CBS, while all other tasks are hard and follow EDF scheduling. Parameters for
  the tasks are (in ms):

    JetCtrl   7.5  met   100 period
    JetDummy  0.2  met   100 period
    JetSlide  2.1  met   100 period
    Balls     0.75 wcet   40 period
    CountMon  0.75 wcet   40 period
    Paddles   0.25 wcet   40 period
    P2ai      0.25 wcet   40 period

- Feel free to change any of the wcet and periods to make it better for
  different CPU's. The mean and max execution time of each task can be seen in
  the JET display of the program. These numbers were tested on a P3 866 MHz

- The system will not overload with 145 hard balls, which reaches the
  maximum number of processes that shark is able to handle. In order to test
  overload, the periods of balls, or the radius of the balls could be increased
  to increase their utilization.

- The ball and paddle tasks were given the same periods because to ensure that
  our speeds were constant across both tasks and to avoid discrepencies between
  the positions of the objects. The ai task was also given a period of 40 ms
  because it is pointless for it to update the target position of paddle2 more
  than once during a paddle2 cycle.

- Decreasing the periods of the paddles would make the movement of the user
  paddle more responsive, if desired, because updates are only drawn to the
  screen currently every 40 ms.

- We used the proportional and derivative control model, so the force applied
  to the paddle at a given point is:
    F = kp(distance to target position) - kd(velocity)
  Force is divided by mass to give the paddle acceleration.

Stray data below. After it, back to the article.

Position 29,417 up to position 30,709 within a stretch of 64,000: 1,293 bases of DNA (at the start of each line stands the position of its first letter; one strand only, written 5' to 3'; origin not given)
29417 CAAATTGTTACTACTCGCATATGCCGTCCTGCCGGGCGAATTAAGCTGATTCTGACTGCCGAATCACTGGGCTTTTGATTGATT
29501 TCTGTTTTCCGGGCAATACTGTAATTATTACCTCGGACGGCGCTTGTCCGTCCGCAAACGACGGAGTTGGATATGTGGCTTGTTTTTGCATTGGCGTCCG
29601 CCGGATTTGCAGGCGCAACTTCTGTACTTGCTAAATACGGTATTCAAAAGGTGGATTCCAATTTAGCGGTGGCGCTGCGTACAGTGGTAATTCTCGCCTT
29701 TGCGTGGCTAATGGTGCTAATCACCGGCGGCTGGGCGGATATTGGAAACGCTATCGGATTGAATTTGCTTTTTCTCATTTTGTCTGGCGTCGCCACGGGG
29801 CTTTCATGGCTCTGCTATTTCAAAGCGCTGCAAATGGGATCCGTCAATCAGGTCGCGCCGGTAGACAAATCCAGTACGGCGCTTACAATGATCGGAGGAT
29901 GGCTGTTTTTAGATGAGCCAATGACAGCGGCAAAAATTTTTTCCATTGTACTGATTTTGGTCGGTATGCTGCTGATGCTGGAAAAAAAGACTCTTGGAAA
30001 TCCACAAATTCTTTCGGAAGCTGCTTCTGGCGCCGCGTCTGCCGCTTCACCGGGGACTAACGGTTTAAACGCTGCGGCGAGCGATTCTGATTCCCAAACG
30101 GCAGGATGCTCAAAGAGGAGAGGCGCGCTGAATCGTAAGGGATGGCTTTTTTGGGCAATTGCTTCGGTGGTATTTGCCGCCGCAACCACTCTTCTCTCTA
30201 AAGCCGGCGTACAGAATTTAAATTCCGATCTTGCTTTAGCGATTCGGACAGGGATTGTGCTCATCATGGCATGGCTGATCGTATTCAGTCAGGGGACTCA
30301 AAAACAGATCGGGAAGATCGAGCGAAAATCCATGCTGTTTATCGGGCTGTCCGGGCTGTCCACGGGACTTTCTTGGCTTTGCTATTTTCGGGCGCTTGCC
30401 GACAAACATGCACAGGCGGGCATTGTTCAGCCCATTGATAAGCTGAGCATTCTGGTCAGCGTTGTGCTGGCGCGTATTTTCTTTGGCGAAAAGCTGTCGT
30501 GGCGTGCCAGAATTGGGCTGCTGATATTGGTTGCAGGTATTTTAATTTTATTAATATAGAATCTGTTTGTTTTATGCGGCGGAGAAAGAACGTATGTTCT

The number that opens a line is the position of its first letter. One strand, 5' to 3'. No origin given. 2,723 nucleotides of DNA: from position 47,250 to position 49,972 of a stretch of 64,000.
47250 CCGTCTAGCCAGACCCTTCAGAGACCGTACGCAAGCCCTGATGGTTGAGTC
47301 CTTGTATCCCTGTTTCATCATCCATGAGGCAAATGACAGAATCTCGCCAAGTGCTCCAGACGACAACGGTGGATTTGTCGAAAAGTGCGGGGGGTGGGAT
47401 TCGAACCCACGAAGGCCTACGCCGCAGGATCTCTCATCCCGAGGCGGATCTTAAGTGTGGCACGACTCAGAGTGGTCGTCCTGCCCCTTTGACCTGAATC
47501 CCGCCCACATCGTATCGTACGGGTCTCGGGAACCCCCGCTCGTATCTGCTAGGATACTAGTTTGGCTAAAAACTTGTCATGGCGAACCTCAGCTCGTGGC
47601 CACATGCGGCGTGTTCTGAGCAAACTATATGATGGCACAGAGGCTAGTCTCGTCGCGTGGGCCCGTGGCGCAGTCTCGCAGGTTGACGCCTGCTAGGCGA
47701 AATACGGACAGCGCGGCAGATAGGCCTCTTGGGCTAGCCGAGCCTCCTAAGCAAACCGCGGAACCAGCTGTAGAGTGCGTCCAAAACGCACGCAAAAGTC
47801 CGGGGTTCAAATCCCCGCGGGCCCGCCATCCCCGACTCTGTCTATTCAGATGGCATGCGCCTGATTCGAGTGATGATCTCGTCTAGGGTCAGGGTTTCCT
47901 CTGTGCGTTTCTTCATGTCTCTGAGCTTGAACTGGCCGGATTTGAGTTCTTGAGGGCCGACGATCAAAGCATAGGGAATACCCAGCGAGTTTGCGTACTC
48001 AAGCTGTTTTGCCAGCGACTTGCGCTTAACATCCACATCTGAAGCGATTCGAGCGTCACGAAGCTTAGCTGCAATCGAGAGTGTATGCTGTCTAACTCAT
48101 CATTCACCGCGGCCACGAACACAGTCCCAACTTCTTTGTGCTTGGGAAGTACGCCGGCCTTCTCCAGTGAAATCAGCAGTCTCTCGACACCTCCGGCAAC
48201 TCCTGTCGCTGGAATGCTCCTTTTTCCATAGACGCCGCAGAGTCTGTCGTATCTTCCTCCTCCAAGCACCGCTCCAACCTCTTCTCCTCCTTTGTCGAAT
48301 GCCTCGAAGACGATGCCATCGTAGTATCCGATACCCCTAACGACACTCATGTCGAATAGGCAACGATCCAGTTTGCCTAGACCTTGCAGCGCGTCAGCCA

- The default values shown give some oscillation around the target position.
  Increasing kd will decrease the oscillations. Increasing both will make the
  computer harder.
- Kp and Kd are limited to values >= 0, mass is limited to values > 0.

- One mutex was used around all calls to the grx functions that write to the
- Another mutex was used for all accesses to the linked list of ball positions
  that was used for the p2ai task to determine which ball will hit next.
- Both mutexes use priority inheritance to minimize blocking time of higher
  priority tasks.

- Balls currently bounce from their current position once they determine that
  their next position will be out of bounds. This could be changed so that the
  balls determine the distance to the wall, subtract that distance from their
  speed, reflect the path around the wall, and end up at the new position.
- Updating of positions for the balls and the paddles is done based cycles
  (once per cycle, the ball moves BALL_SPEED pixels). In a large time
  interval, the average speed is equal to this, but the speed in a small
  period of a ball might be greater or smaller than BALL_SPEED. This could be 
  changed so that the exact time is used and during each cycle, the ball might
  move slightly more or less than BALL_SPEED pixels. In the current demo, the
  updates happen to fast for the user to notice the difference.
- If balls move too fast, they may skip over a paddle and score a point even though the
  paddle is in the way, but at this point, the balls are too fast for the user
  to respond to them, so the game is not playable.
- Main does keyboard reading in the current program. This could be changed to
  using keyboard hooks and having a seperate function for each key. I tried
  this implementation, but the numeric keys did not function properly, so I
  restored all key reading to main. I do not know if there would be a
  performance increase by changing them, but the switch statement would be
  removed, which would make it at least slightly more responsive.